While it may seem early, the holiday season is a good time for employers to start preparing for the H-1B Cap for Fiscal Year 2017, which begins October 1, 2016. Demand for the H-1B has steadily increased so that last year, only about 40% of the H-1B petitions were selected in the lottery. Employers should expect this trend to continue and be prepared to file their H-1B petitions on the earliest possible date, April 1, 2016.

Background:

By way of background, the H-1B is a very significant visa category as it allows qualified professionals to enter the U.S. Only a limited number may be granted each fiscal year (which runs from October 1st through September 30th). Under current immigration law, only 65,000 new H-1B petitions may be granted each fiscal year with an additional 20,000 available for those individuals with advanced degrees from a U.S. academic institution.

For Fiscal Year 2016, USCIS received nearly 233,000 H-1B petitions during the filing period. For the prior year, USCIS received approximately 172,500 H-1B petitions. It is anticipated that more cases will be filed this year.

Because of the large number of cases being filed, there is a significant chance that cases could miss the filing date due to delays, particularly at the Department of Labor (DOL). As part of the H-1B petition, employers must have a Labor Condition Application (LCA) certified by the DOL. No H-1B petition will be accepted by USCIS without a certified LCA. Normal processing of LCAs generally takes about 7 to 8 days. However, as volume increased in March of 2014, many LCAs took longer. Proskauer recommends filing as many LCAs in earlier months as possible to ensure that the H-1B petitions are ready for filing in anticipation of April 1.

Evaluating your Potential H-1B Population:

Due to the increased demand for the H-1B, it is important that employers evaluate their employee populations early to ensure that all petitions are submitted by the earliest possible date. We outline below some of the types of employees to review when making decisions whether to file an H-1B petition.

  • F-1 Students: Students, particularly those on F visas and currently working for you pursuant to approved Optional Practical Training (OPT) should be the first group of employees to consider for filing an H-1B petition on April 1st. The reason for this is simple. If you do not file H-1Bs for these employees, they will lose their employment authorization at the conclusion of their OPT (unless they are able to extend it in the limited circumstance described below).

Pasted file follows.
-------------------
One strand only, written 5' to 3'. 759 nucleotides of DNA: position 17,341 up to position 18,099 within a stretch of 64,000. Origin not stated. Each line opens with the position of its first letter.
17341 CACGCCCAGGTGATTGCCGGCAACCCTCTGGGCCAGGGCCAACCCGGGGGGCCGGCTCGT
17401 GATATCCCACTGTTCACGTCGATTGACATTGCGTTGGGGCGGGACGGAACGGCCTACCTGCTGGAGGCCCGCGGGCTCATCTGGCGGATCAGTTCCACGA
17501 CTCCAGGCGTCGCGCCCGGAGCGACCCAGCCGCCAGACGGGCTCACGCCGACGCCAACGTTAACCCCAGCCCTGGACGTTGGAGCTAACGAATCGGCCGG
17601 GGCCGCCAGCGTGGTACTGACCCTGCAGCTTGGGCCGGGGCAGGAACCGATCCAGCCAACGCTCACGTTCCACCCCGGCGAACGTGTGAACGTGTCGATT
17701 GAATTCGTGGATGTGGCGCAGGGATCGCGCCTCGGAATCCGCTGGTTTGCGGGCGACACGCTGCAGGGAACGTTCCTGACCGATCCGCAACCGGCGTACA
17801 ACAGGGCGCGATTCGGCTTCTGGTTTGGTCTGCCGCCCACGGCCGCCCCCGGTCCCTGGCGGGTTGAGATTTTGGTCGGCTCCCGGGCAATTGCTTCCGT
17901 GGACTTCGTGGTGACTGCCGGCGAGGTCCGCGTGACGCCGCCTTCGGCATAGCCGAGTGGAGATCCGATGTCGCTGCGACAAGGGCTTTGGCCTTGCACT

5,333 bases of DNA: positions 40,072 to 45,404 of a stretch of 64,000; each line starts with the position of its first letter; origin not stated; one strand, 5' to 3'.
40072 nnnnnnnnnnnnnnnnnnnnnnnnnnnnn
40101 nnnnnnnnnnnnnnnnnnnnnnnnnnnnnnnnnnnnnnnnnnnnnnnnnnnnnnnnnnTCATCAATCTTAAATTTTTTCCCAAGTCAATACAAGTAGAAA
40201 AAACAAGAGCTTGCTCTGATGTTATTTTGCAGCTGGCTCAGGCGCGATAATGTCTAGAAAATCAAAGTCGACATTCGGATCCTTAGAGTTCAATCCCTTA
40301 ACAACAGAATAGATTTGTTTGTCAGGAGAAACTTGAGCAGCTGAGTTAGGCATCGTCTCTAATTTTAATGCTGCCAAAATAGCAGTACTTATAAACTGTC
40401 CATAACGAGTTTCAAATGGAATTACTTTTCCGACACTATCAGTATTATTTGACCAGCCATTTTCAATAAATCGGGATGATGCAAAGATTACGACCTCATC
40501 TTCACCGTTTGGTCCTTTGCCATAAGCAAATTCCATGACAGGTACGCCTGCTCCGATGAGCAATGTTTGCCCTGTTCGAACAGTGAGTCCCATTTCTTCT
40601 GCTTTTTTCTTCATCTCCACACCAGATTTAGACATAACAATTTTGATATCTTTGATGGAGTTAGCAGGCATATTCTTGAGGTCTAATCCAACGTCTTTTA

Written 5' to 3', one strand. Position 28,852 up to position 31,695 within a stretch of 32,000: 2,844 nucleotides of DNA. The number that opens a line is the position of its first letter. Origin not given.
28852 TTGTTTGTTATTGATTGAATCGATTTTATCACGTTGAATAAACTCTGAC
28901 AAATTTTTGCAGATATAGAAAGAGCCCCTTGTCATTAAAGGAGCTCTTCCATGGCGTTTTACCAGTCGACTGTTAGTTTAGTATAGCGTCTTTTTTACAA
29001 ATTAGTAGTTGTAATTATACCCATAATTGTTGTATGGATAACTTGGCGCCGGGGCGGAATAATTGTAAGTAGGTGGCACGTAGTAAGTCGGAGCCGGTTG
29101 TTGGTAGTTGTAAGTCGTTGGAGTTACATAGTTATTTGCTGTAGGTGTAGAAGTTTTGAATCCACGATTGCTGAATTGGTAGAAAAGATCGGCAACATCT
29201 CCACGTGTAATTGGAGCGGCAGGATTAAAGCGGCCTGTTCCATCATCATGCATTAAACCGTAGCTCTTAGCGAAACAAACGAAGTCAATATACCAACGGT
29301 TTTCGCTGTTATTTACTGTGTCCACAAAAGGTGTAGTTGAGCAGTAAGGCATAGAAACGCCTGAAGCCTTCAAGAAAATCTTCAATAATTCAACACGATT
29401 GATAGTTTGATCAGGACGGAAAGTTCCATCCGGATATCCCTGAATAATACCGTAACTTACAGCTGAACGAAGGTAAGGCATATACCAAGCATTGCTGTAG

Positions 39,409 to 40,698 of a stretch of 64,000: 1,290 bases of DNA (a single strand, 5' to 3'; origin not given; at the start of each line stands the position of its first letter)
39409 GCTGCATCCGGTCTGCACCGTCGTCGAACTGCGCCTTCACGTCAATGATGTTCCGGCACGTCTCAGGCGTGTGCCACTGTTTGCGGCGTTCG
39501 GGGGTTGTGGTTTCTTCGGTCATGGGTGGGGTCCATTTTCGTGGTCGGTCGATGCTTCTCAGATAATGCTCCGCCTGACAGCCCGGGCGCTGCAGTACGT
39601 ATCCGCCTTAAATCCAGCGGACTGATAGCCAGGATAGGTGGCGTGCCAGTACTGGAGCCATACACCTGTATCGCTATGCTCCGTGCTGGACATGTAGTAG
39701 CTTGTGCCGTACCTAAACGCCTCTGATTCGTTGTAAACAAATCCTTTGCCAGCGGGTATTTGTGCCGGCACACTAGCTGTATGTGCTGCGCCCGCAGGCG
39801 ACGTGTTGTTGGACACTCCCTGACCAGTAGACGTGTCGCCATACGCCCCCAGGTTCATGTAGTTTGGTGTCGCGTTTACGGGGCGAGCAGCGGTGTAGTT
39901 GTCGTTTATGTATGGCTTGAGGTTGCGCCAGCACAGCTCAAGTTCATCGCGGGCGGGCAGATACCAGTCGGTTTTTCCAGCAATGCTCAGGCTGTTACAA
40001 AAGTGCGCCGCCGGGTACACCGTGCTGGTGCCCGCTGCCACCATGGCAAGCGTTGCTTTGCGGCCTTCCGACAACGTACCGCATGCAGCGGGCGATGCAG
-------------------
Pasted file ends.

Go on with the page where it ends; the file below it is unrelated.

Moreover, even when employees may extend their OPT it is advised to file an H-1B for Fiscal Year 2017. This gives the employees two opportunities to obtain the H-1B. If more applications are filed than visas available and these employees do not obtain the H-1B this year, then the OPT extension may serve as a backup and you can file for the H-1B again next year.

  • L-1Bs: In recent years the L-1B visa category has faced increased scrutiny. The L-1B is for intracompany transferees who are being relocated to the U.S. to serve in a specialized knowledge capacity after having been employed by the company abroad for one year in either a managerial or specialized knowledge role. The strict interpretation of what qualifies as specialized knowledge has resulted in denials of many L-1B petitions. Therefore, rather than file an L-1B extension many employers are opting to file H-1Bs.
  • Certain Green Card Cases: Certain applicants for green cards may run out of authorized time in the U.S. unless they are in H-1B status. We recommend you consult with counsel on such cases.

Employers and HR professionals should take time during the holiday season to evaluate their nonimmigrant population and determine which employees should apply for the FY 2017 H-1B Cap. It is not too soon to send H-1B cap cases to the lawyers!